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Provencal cookery course in Aix en Provence

A morning market visit in Aix-en-Provence followed by a culinary class

Featured in: | Stephen McGurk, Provence Reporter | Published

There are plenty of things to do and see in Avignon, and learning to cook local produce with a local chef is a great way to learn about Provençal cuisine. 

Meeting Mathilde at l’hotel de Ville where our market tour began at 09:45 she started with an engaging history of Aix-en-Provence, which she described as Paris’s 21st quarter, due to the quality of life here. Her brief history lesson, spanning from before the Roman era right through to the present day, tuned our minds into more than just the food we were about to buy and cook; but really made us consider the reasons why life and culture was as it was in Aix. 

The market in Place Richelme was only a short walk away and Mathilde began educating us as to the different vendors who sell their wares here. There is a market of some description in Aix every day; although Tuesday, Thursday & Saturday are the main market days.

a market stall in provence

“You will never see a French person eating a strawberry out of season in Aix” Mathilde told us. This was a nod to how dedicated the French here are to the different seasonal fruits and veg from the region. Half the stalls in the market only sell what they can grow themselves, with other merchants having bought their products from a warehouse close by to “resell”; hence why there is the odd pineapple and banana to be found too.

The specialist strawberry stall in the market that day had picked one-hundred punnets within the last twenty-four hours to sell at the market. There are asparagus and cherry stalls who all have a similar story. 

Mathilde knows the local sellers by name and not only are they pleased to let us try some samples; they insist - taking delight in seeing our reactions to pickled raw garlic (it tastes much better than it sounds). There’s no pressure to buy olives, strawberries, cherries or the jam that we sampled as Mathilde had already chosen the best produce for us to cook with later - although we were made to make a wish on eating the first cherry of the season.

The market at Place Richelme has a nearby coffee shop which roasts beans from all over the world and that provided the group with a chance to get to know each other and we quickly found that none of us were anywhere near expert chef’s - rather we were only interested in finding and cooking good food locally.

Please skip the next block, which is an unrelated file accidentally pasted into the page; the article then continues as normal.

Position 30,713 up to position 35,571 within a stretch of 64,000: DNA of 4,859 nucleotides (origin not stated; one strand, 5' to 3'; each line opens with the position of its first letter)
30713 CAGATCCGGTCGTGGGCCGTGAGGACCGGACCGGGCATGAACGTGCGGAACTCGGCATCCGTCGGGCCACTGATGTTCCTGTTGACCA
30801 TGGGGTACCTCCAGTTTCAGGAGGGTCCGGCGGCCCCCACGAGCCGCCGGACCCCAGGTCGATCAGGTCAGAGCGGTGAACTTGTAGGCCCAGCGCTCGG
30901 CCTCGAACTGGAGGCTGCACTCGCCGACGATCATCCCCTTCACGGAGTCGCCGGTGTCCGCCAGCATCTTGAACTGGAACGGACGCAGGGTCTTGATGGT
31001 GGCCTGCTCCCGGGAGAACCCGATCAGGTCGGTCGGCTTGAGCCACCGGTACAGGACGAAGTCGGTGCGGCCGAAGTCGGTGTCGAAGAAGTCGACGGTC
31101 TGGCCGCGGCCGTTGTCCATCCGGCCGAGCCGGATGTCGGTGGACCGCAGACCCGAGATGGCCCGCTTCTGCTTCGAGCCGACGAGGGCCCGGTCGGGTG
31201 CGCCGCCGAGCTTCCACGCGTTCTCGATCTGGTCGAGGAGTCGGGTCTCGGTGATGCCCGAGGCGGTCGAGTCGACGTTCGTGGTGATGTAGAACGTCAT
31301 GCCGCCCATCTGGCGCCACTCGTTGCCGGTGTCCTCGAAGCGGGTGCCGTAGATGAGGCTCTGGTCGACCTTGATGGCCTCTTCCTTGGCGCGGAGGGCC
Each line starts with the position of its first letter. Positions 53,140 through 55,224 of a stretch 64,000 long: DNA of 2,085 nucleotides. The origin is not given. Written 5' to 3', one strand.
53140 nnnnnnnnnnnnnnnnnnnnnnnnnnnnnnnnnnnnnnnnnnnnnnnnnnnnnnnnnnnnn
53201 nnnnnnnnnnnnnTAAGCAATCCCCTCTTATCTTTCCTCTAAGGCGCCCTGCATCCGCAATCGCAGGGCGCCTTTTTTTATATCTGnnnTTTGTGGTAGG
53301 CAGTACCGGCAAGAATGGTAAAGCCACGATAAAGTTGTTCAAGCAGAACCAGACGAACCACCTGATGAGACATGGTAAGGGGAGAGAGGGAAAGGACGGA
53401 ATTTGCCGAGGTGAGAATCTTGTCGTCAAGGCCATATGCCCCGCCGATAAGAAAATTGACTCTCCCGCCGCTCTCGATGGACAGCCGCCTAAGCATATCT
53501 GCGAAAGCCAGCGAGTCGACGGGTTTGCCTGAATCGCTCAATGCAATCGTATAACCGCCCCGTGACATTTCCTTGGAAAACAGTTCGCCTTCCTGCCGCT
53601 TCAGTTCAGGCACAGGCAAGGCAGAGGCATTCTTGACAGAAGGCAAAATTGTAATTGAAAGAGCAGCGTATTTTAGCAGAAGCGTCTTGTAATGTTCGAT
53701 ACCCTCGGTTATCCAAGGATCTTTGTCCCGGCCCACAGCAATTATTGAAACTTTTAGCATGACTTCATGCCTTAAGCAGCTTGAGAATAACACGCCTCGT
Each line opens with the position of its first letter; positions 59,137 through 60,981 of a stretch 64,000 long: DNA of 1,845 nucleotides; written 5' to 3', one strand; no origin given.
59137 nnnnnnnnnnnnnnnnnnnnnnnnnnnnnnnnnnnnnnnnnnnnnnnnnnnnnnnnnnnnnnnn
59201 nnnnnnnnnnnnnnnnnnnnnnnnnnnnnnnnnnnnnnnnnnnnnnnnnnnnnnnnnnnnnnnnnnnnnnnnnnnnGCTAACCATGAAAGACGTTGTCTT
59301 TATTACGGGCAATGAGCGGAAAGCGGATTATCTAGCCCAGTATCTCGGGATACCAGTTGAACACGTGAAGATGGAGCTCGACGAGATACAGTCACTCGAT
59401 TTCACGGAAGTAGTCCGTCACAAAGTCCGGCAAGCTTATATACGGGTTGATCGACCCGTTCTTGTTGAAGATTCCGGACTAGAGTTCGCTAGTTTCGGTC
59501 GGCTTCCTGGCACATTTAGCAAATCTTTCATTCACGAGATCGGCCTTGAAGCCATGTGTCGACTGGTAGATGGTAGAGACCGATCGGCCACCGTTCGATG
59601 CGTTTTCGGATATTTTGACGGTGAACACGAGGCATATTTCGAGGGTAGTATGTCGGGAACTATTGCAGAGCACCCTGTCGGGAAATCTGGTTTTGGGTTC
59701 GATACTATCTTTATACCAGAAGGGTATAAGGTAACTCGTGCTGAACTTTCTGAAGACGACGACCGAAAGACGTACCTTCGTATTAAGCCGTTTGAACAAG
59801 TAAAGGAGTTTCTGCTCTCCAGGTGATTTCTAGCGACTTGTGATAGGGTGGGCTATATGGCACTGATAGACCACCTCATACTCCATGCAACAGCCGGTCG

a woman piping cake mixture

Mathilde’s studio is a five minute walk away through an unassuming door and up a flight of stairs; her kitchen is homely and adapted exactly for purpose. There’s an island counter in the middle that is perfect for the five of us to work around as Mathilde guides us and pleasantly instructs in fluent English. Of course there were some nervy moments from everyone at the start, even cracking an egg became a burden as we took turns in mixing up the “choux”.

All five of us in the group had a reasonable amount of suave with the utensils, although some knife-work was gleefully dangerous. No problem though; Mathilde was on hand to show the correct way to chop basil or just exactly how to seed a vanilla pod.

We started by preparing the dessert first, mainly to not contaminate the cream or pastry with any of those potent garlic or onion aromas we’d be working with later on. 

One of the American girls in the group decided she would take more of a back-seat and preferred to watch the goings on, but my advice is to get involved; skin that tomato; shred the courgette; stir the pot. It puts everyone else at ease and the course becomes an adventure of cuisine. Seeing a basket of fresh ingredients come together before you in quite a simplistic way really inspires you to cook more for yourself and leave all the excuses behind.

I popped open the bottle of Rosé to a cheer; our duties finished for the day, it was time to enjoy what we had created. Mathilde showed us how to beautifully plate the starter and everyone was extremely surprised with the outcome after it had only been cooked in lemon juice. When the time was right she served us our main course and poured more wine for everyone. Then she insisted we design our own dessert, which resulted in some inventive outcomes! A coffee was served afterwards.

a dessert with strawberries and cream

l’Atelier cuisine de Mathilde” has been running for three years since Mathilde gave up her position in the business world to follow her long standing passion in Aix-en-Provence. There are a variety of classes, courses and market visits that she offers. The half day market visit & cooking course is priced at €85.

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